• In the leaked Snowden documents was a presentation from 2012 talking about NSA successes and failures regarding crypto.  Apparently, they categorize crypto into 5 levels from trivial to catastrophic.
  • Monitoring a document’s path through the Internet is considered trivial.
  • Recording Facebook chats is considered minor.
  • Decrypting mail sent via the Russian mail service is considered moderate.
  • The mail service Zoho and TOR are considered major problems (level 4).
  • Truecrypt also causes them major problems as does OTR, the encrypted IM protocol.  The Truecrypt project mysteriously shut down last year with no explanation.  Was it because the NSA was pressuring them?  No one knows or if they do, they are not talking.
  • It seems clear that open source software, while it probably contains as many weaknesses and bugs as closed source software, is much harder for organizations like the NSA to compromise because people CAN look at the source code.  Most people don’t have the skills, but there are enough geeks out there that obvious back doors in the code will likely be outed.  With Microsoft or Apple, that check and balance does not exist.
  • Things become catastrophic for the NSA at level 5.  The IM system CSpace and the VoIP protocol ZRTP (the Z stands for Phil Zimmerman for those of you who know of him) are or were level 5.  ZRTP is used by Redphone, an open source, encrypted, VoIP solution.
  • Apparently PGP, although it is 20 years old, also lands in the NSA’s category 5.
  • Cracking VPNs is also high on the NSA’s list. The Der Spiegel article doesn’t go into a lot of detail here other than to say that the NSA  has a lot of people working on it.  They were processing 1,000 VPN decrypt requests an hour in 2009 and expected to process 100,000 per hour by the end of 2011.  Their plan, according to Der Spiegel, was to be able to decrypt 20% of these  – i.e. 20,000 VPN connections per hour.  That was in 2011.  This is almost 2015.  You do the math.
  • The older VPN protocol PPTP is reported to be easy for them to crack while IPSEC seems to be harder.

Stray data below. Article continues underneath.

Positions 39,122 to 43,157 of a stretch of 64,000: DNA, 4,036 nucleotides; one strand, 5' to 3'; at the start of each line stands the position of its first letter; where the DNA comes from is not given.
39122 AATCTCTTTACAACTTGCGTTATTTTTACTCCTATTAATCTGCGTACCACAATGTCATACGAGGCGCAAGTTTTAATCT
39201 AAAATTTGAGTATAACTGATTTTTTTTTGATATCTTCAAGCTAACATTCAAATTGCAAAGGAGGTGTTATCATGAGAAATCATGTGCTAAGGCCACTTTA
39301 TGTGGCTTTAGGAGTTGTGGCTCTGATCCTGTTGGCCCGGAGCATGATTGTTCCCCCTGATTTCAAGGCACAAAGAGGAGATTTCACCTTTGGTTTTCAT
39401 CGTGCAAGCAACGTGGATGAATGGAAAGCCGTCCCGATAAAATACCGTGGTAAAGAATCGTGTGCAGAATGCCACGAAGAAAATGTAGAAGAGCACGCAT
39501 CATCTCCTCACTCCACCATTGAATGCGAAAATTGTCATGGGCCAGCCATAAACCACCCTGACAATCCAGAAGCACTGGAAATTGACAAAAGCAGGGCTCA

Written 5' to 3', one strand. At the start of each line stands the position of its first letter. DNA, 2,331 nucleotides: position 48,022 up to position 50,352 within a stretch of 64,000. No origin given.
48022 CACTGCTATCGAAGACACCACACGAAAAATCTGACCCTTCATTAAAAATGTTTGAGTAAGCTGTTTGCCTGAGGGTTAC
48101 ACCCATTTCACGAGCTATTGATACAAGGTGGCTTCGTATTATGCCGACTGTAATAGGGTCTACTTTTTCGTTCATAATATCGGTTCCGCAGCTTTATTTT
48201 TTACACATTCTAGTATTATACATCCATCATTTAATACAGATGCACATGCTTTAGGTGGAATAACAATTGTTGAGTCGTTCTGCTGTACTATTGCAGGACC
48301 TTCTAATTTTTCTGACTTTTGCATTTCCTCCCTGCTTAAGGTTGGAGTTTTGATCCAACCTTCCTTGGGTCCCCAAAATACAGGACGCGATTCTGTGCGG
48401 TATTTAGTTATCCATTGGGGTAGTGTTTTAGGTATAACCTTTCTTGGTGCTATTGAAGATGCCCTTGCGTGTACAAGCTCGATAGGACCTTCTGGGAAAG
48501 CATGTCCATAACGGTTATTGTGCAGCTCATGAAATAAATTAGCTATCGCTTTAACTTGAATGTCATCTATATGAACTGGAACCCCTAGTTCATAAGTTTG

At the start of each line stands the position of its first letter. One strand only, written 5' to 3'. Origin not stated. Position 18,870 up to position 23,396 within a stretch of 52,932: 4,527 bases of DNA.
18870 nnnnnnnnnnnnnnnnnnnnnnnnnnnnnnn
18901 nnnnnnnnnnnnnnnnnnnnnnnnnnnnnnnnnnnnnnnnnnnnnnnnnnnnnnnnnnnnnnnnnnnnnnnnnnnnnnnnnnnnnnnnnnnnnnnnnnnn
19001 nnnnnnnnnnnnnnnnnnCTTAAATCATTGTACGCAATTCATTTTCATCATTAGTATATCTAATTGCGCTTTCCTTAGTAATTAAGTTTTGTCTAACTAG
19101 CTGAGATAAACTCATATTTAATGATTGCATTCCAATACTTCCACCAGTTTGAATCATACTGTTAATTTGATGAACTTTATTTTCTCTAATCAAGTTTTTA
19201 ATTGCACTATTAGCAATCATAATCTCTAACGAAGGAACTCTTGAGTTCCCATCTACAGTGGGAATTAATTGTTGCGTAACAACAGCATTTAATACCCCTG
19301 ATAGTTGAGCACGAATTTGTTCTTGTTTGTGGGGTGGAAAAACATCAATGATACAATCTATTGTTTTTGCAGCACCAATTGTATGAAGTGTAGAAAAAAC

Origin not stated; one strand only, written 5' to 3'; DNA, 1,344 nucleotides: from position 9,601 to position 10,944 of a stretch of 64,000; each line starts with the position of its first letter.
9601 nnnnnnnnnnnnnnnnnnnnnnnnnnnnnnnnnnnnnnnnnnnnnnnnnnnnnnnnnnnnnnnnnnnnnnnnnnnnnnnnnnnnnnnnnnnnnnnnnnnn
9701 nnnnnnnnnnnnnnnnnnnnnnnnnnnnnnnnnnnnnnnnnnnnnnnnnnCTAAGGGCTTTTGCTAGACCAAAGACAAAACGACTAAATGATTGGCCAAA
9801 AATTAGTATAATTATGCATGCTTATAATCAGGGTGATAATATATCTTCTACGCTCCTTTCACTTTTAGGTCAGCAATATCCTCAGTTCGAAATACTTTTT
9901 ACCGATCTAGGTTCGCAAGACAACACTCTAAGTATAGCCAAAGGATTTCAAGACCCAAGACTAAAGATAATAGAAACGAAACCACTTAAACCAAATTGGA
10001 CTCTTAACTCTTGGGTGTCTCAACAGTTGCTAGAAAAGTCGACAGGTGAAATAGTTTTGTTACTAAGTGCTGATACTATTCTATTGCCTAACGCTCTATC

• SSL or it’s web nickname HTTPS is apparently no problem for them at all.  According to an NSA document, they planned to crack 10 million SSL connections a day by 2012.
  • Britian’s GCHQ has a database called FLYING PIG that catalogs SSL and TLS activity and produces weekly trend reports.  The number of cataloged SSL connections in FLYING PIG for just one week for the top 40 sites was in the billions.  This is a big database, apparently.
  • The NSA Claims that it can sometimes decrypt SSH sessions (I assume this is due to the user’s choice of bad cryptographic keys).  SSH is often used by admins to remotely access servers.
  • NSA participates in the standards processes to actively weaken cryptographic standards – even though this ultimately hurts U.S. businesses;  it also furthers the NSA’s mission.
  • The NSA steals cryptographic keys whenever possible.  Why do things the hard way when the simple way is an option.

While most hackers are not as smart or well funded as the NSA or the British GCHQ, sometimes luck is on their side.  Other, less friendly governments (think IRAN for example), might be willing to spend hundreds of millions of dollars to mess with the U.S. and since the don’t have to pay their scientists very much (the alternative to working for those governments might be being dead), their money likely goes further.

Would Iran or someone like them enjoy taking down the northeast power grid and darken the U.S from Boston to Virginia.  To quote a former vice presidential candidate – You betcha.  If they could damage the grid so that it took longer to get the lights back on (see the item from the other day on the attack on the German steel plant) would that be an extra benefit. You betcha.

So while I am using the NSA as an example, you could just as easily replace that with Iran, or Russia or China.

Being prepared is probably a good plan.



Hackers break in to German steel mill and cause “serious damage”

BBC and others are reporting that a German steel mill was hacked.  The report came not from the news media or the mill, but rather the German Federal Office for Information Security (BSI).

As a result, not a lot of details are known, but the posting are new, so perhaps more information will come out in time.

Apparently, the hackers started out the usual way – spear phishing attacks on the business network.  Once in, they used that access to get access to the factory floor network.

Using that access, they were apparently able to take over a blast furnace used for melting steel and stop the plant from shutting the furnace down in a normal fashion, causing “massive” damage.  Exactly what that means is unclear, but it was apparently significant effort for the BSI to report on it.

What are the take aways from this little bit of information that we have –

1. There apparently was not enough separation between the factory floor network and the business network.

2. There apparently were not enough safeguards in the factory control system to retake control of the physical factory after hackers got into the network.

3. Possibly, there was not an adequate incident response plan to deal with a situation like this.

4. Cyber attacks can cause “massive” physical damage.

2015 looks to be an interesting year.